A Unique Thought on Spiritual Gifts

Romans 1:11-12 – For I long to see you, that I may impart to you some spiritual gift to strengthen you—that is, that we may be mutually encouraged by each other’s faith, both yours and mine.

IT seems interesting to me, with all the focus that is often placed on “discovering your spiritual gifts,” that Paul here uses the notion of spiritual gifts in a rather unique way. He speaks of imparting a spiritual gift to the Romans, whom he is hoping to visit for the first time sometime in the near future. If one were sold on our test-driven sort of spiritual gift inventory understanding of spiritual gifts, he or she would have to conclude that Paul is talking about giving to the Romans a gift like mercy or service or evangelism. Were a person convinced along more charismatic lines, he or she would argue that Paul was planning to go and give the Romans some power such as the ability to heal or speak in tongues. But neither of these ideas is in view.

Paul, after declaring his desire to impart a spiritual gift to the Roman church, then follows up that notion with an explanation so that no one would miss it. Paul then said that he means that he wants them to be mutually encouraged by each other’s faith. In sharing life together, doing church together, and ultimately reminding one another of the glory of God and of their wonderful responsibility to serve God, Paul says that he will be imparting a spiritual gift to them. True, loving, biblical fellowship, encouragement, and leadership is a spiritual gift. No, it’s not nearly as intriguing to many as are “sign” gifts; but such a gift is actually of far more use to the church. Spiritual gifts are intended by God for the building up of the body of Christ for the glory of God. Spiritual gifts are not given by God so that we can feel powerful or impress our friends with neat tricks.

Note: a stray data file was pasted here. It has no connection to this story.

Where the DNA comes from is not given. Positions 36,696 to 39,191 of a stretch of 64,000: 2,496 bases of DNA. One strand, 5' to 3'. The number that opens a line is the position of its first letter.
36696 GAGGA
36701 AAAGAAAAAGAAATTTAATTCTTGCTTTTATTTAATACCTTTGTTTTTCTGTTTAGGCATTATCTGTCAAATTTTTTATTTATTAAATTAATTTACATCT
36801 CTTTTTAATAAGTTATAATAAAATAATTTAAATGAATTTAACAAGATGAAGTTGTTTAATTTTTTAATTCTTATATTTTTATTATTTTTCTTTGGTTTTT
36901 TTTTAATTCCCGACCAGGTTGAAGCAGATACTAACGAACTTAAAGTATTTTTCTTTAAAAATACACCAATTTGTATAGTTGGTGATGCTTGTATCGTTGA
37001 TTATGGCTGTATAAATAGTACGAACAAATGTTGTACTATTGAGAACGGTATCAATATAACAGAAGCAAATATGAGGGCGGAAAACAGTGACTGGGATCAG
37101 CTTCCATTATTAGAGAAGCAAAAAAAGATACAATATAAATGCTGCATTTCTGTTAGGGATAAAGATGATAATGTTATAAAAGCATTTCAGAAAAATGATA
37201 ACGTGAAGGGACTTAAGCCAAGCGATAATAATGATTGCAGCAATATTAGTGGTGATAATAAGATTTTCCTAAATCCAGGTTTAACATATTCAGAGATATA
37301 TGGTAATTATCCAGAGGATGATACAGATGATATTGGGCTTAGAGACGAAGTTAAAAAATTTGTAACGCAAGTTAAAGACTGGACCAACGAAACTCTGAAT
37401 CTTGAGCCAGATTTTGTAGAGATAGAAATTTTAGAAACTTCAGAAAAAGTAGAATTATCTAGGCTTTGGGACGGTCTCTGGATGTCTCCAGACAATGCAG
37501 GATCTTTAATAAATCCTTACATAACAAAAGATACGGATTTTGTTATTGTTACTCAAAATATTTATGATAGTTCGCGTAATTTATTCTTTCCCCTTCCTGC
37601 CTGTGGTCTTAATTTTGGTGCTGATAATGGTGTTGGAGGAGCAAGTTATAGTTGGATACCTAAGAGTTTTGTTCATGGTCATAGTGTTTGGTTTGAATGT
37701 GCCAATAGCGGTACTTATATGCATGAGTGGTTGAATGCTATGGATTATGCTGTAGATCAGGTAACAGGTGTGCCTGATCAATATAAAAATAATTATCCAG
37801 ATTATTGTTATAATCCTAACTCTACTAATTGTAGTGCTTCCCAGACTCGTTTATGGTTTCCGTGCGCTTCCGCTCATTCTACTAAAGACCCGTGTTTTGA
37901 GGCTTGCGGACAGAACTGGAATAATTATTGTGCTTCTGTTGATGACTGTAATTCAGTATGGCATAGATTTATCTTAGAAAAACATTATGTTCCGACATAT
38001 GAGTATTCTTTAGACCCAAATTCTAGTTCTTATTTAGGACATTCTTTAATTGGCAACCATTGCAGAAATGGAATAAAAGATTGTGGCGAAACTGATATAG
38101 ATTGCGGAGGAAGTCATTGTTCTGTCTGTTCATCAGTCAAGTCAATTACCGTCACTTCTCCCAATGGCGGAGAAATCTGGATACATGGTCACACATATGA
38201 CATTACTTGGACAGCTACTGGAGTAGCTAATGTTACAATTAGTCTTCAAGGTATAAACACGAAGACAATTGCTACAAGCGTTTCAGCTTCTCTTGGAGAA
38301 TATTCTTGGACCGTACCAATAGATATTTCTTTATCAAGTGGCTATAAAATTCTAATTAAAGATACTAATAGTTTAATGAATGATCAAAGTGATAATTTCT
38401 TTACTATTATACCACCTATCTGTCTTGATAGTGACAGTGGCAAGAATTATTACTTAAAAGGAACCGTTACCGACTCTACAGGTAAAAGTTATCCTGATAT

So, now that we know that mutually encouraging one another with the word of God is a way to give a true spiritual gift, how can you and I do that today? What might you do today to bring a fellow believer to a better place because of your sharing with him your Christian life? Who might you be able to talk with today about the glories of the word of God? Who can you pray for today? Better yet, with whom can you pray today? I urge you to think about it, and find a way to give a spiritual gift by encouraging someone in the faith.

Dear Lord, I pray that you will help me to be a part of giving spiritual gifts as Paul did in this text. I recognize that there are gifts that you give us at salvation that are not what Paul is speaking of here. But, like those gifts, this gift in Romans 1 is also a gift given with the purpose of strengthening the church. I pray that you will help me to strengthen the church by encouraging someone with your word today.